WCC Central Committee meeting

WCC Central Committee 2009

Statements on public issues

The WCC Central Committee passed a series of public statements and minutes:

Pakistan’s blasphemy law. The committee called on the government of Pakistan to “guarantee the rights of all religious minorities in the country”. It also stated that Pakistan’s Blasphemy Law has become “a major source of victimization and persecution” of religious minorities who are living “in a state of fear and terror”. Read more

Israeli settlements. The committee called on the Israeli government to freeze and begin to dismantle settlements in the occupied Palestinian territories. It also encouraged a commitment to non-violence and peace negotiations, and reiterated the need for an international boycott of products and services from settlements. Read more

Democratic Republic of Congo (DRC). The committee urged the WCC member churches “to publicly condemn violence against women” in the DRC. It urged all parties to the conflict to put an end to all acts of sexual violence and called on the government “to end impunity for rape and to evolve effective strategies to combat sexual violence”. Read more

Caste-based discrimination. The committee called on the WCC member churches to “recognize that the continued discrimination and exclusion of millions of people on the basis of caste” is a “serious challenge to the credibility of their witness to their faith in God”. Up to 260 million people worldwide are considered as “untouchable” by their own societies, contradicting the Christian belief that all are created equal in the image of God. Read more

Just finance and the economy of life. The committee noted that the global financial system has “enriched some people but has harmed many more, creating poverty, unemployment, hunger and death” and “widening the gap between rich and poor”. It called on member churches “not to retreat from their prophetic role,” and proposed “new indicators of progress” for the economy. Read more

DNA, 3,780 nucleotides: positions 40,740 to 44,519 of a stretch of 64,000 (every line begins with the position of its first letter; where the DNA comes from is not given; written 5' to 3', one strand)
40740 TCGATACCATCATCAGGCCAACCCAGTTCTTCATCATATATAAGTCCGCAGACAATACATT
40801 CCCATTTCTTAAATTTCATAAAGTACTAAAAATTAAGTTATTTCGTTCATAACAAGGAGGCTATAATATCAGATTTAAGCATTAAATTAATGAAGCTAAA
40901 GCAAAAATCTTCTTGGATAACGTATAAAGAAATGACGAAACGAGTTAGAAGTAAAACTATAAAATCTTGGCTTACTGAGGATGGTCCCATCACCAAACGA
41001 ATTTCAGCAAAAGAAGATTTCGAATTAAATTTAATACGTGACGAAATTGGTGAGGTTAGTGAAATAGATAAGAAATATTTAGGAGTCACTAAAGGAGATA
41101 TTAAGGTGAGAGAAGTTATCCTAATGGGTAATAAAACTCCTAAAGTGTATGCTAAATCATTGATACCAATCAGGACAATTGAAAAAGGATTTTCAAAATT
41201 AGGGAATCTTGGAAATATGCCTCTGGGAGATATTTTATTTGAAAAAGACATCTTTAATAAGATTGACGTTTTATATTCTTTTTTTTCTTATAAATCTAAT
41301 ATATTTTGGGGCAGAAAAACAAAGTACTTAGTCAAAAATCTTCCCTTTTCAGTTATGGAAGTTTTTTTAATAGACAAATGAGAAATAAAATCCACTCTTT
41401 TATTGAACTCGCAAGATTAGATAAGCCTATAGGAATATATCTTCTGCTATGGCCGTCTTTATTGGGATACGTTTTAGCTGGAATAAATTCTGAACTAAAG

Darfur, Sudan. The committee condemned “the mass atrocities committed against innocent civilians in Darfur”. It urged the government of Sudan “to assume full responsibility for the protection of its citizens” regardless of ethnicity or other affiliation and to “allow uninterrupted humanitarian assistance to reach all suffering people in Darfur”. Read more

Eco-justice and ecological debt. The committee stated that Christians have a moral obligation to promote ecological justice. The ecological debt is primarily owed by Northern industrialized countries to countries of the South on account of historical and current resource-plundering, environmental degradation and the dumping of greenhouse gases and toxic wastes. Read more

Seeking a nuclear-weapon-free world. The committee called on churches to take advantage of several promising opportunities in the coming year to advocate for a world without nuclear weapons. It called on states with nuclear weapons to advance towards “the total elimination of their nuclear arsenals” and invited churches to support governments in creating regional nuclear weapon-free zones. Read more

Anti-Christian violence. The committee challenged WCC member churches to hear the cries of all “sisters and brothers in Christ enduring violence, threat and intimidation”, to act in “costly solidarity” with them and to challenge governments to protect the lives of their citizens. It also noted a decline of religious freedom in many parts of the world and an increase of religious intolerance. Read more

Conscientious objection to military service. The committee reiterated the WCC support for the right of conscientious objection and called on member churches to “uphold the right of refusal to bear and use arms” wherever possible. In many places churches observe challenges to the exercise of this right, which allows those whose conscience prohibits them from military service to engage in alternate means of service. Read more

Church-government dialogue in Fiji. The committee urged the Methodist Church in Fiji and Rotuma to engage in dialogue with the interim government of Fiji. It commended the church for its careful and measured response to the actions taken against it by the interim government, which came to power following a military coup in December 2006 and has banned some church activities, arresting nine Methodist ministers. Read more

(Source: HERE)

Author: DanutM

Anglican theologian. Former Director for Faith and Development Middle East and Eastern Europe Region of World Vision International

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